How to Use Ginseng

Ginseng is familiar to many as a wonderful tonic to increase energy and vitality, improve mental and physical performance and protect against the effects of stress. The name ginseng is used for a number of different plants including Panax ginseng. Chinese or Korean ginseng, Eleuthrococcus senticosur. Siberian gin­seng, and Panax quinqiiefolinm: American ginseng.

In Northern China Panax ginseng grows in the mountainous forests, allegedly only where lightning has struck a clear stream. It was noted in 1709 by Father Petrus Jartoux, a Jesuit missionary in North China. He said that if this wonder plant were to he-found anywhere else in the world it would be in Canada where the forests and mountains resemble those of North China. Another missionary, Pere Joseph Francois Lafitau, discovered Panax quinquefolium growing outside his Montreal cabin in 1716. Very soon American ginseng was being shipped from Canada to China. The practice continues to this day.

Herbal remedy

The word Panax comes from the Greek pan meaning all, and akos meaning cure, referring to ginseng’s tra­ditional use as a cure-all or panacea. In China this famous tonic has been used for Qi deficiency associ­ated with debility, insomnia, weakness and breathlessness, which may be caused by stress, illness, or age­ing. Over the past 50 years nearly 3000 scientific studies have demonstrated ginseng’s amazing ability to increase resistance to mental and physical stress in many different forms. It has been described as an adaptogen, having a normalising action in the body, which may for example be relaxing in a person feel­ing tense and anxious, and stimulating in someone feeling tired and lethargic. Ginseng acts on the pitu­itary gland and stimulates the adrenal glands, normal­izing their function during the challenges of stress. By increasing the efficiency of nerve impulses, ginseng increases mental performance, sharpens memory and diminishes fatigue. It improves physical performance, increasing stamina locally in the mus­cles. It reduces wheezing and shortness of breath.

By increasing white blood cell action ginseng acts as an immune enhancer. It reduces blood sugar, which is useful for diabetics, improves the appetite and digestion, lowers harmful cholesterol and decreases allergic responses. The saponins stimulate sexual function in both men and women, and increase sperm production in men. Ginseng also helps the liver resist heparotoxins and radiation and reduces the depression of the hone marrow in those on anti-cancer treatment. Ginseng thus raises resis­tance to stress, increasing the threshold over which stress is challenging and becomes damaging. It can be taken on a short-term basis for 3—4 months dur­ing a particularly stressful period. It can also be taken by the elderly as a rejuvenating tonic — the presence of antioxidants in ginseng will support this action.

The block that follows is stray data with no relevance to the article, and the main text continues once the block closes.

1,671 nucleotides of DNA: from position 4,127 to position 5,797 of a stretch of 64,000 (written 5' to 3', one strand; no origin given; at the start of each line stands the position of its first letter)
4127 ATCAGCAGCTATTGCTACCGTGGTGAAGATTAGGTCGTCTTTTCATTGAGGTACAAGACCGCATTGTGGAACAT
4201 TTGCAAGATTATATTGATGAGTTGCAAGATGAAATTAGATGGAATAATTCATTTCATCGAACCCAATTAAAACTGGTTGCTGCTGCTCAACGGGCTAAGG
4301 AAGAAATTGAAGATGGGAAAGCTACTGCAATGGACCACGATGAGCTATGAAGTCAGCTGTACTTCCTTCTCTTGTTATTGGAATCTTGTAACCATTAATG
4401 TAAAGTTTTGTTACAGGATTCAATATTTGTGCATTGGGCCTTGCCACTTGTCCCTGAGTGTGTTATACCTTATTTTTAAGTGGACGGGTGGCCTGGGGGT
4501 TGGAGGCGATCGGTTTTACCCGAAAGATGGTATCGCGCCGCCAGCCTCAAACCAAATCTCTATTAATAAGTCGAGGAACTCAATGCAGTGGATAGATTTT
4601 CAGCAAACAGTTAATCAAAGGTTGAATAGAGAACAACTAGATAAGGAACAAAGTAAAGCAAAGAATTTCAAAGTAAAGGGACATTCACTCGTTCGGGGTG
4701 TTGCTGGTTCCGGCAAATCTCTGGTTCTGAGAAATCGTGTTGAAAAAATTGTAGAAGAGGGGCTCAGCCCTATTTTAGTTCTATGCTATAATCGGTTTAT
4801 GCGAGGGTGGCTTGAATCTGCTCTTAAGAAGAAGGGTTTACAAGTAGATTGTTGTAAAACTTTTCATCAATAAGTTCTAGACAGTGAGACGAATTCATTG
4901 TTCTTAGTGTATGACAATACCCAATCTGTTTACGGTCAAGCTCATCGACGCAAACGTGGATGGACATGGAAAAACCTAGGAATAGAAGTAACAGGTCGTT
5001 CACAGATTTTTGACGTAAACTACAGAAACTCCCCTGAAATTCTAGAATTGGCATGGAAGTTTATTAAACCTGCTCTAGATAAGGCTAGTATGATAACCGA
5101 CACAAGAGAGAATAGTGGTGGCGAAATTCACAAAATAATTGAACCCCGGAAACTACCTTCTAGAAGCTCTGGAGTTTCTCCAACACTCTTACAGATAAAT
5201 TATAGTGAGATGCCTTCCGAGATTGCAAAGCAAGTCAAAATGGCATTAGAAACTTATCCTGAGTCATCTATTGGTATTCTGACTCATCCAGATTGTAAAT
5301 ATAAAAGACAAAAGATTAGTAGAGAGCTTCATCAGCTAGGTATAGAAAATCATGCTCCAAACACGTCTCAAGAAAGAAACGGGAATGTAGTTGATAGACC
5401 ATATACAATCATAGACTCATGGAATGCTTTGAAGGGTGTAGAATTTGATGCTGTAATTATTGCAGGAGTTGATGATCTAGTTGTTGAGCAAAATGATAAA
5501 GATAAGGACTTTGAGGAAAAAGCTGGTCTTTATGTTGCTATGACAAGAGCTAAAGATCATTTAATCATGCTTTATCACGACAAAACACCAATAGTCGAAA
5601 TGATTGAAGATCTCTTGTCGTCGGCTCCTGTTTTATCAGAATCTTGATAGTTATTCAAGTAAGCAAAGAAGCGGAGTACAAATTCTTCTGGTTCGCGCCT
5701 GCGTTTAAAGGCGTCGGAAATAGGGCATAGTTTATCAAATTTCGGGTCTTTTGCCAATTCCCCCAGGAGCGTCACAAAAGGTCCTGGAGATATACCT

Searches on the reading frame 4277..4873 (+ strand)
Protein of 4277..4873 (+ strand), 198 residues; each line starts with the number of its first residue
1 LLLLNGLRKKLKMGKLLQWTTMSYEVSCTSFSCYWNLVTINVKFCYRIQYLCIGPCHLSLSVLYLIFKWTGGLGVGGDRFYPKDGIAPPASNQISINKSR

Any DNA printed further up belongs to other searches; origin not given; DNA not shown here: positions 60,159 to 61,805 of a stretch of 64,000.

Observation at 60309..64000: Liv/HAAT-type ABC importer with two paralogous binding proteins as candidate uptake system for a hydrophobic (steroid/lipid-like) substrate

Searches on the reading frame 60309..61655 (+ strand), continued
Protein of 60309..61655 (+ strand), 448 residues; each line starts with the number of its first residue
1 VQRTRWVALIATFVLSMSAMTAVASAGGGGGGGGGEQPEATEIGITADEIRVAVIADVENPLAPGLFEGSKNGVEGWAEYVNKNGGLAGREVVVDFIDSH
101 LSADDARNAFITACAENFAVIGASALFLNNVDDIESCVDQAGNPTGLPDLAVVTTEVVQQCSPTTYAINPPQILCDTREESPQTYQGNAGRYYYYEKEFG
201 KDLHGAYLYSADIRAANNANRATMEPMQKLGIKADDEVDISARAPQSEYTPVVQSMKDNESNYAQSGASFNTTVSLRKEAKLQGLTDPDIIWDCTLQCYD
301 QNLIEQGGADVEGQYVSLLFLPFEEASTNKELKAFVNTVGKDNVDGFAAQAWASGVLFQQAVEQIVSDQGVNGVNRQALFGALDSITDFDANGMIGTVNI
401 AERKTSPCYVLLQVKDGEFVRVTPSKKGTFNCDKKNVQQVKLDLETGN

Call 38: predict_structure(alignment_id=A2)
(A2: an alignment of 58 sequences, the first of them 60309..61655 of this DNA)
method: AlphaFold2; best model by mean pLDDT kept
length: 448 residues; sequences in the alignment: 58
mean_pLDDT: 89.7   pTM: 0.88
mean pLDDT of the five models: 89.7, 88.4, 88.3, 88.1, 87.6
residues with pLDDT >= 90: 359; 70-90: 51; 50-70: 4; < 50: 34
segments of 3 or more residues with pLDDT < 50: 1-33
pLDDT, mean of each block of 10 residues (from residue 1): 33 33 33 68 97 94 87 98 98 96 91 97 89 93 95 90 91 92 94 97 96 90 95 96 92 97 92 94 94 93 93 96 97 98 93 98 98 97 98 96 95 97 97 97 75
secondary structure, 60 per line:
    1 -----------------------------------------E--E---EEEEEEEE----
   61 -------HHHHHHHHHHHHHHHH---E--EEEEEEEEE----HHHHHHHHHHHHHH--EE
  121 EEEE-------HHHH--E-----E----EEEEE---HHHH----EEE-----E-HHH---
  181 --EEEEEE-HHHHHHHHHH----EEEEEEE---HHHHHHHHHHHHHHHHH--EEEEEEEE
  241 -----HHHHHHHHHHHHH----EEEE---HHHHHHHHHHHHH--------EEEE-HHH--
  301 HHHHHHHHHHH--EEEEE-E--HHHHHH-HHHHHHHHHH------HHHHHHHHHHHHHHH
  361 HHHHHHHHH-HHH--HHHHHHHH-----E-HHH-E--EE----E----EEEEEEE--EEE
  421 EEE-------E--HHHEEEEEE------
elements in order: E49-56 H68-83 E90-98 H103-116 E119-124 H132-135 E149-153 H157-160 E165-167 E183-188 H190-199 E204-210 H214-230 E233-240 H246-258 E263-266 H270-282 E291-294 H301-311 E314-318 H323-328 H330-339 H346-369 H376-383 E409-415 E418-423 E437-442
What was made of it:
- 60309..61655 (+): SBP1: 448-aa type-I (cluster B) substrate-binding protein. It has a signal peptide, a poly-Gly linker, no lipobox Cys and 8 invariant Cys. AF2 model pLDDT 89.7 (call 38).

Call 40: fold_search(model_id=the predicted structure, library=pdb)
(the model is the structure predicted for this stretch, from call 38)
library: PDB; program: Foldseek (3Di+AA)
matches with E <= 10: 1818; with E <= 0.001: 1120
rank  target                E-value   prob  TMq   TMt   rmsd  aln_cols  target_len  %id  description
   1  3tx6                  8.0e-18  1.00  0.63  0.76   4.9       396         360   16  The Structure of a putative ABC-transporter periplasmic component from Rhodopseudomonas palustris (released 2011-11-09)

American ginseng is more tranquilizing and cool­ing than Panax ginseng. It has been used in /America for treating TB and more generally it can be used to strengthen one in the aftermath of a high fever when feeling weak, thirsty and debilitated or when suffering from after-pains after childbirth.

Homeopathic remedy: panax

Ginseng gives a sense of joy, vigour and elasticity of the limbs and clearness of mind in cases of physical and mental fatigue. It has an affinity for the lower part of the body and is specific for lumbago, sciatica, chronic rheumatism and sexual over-excitement.

The flower essence

The root of American ginseng has a human shape, and the flower essence imparts a strong awareness of what it means to be a human being. It engenders a blending of both male and female energies, creating a unity within. It is in every way a strengthener — mentally, emotionally and physically. It protects against the effects of stress and has a beneficial influ­ence on the endocrine system. When used in massage oils ginseng increases physical stamina, and helps to connect the spiritual side of oneself to the physical. It is a great tonic.

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About the Author: Greenery always attracts Arthur Kunkle. He has a big garden where he plants many fruits and vegetables. His passion for gardening motivates him to write and share different tips on gardening.

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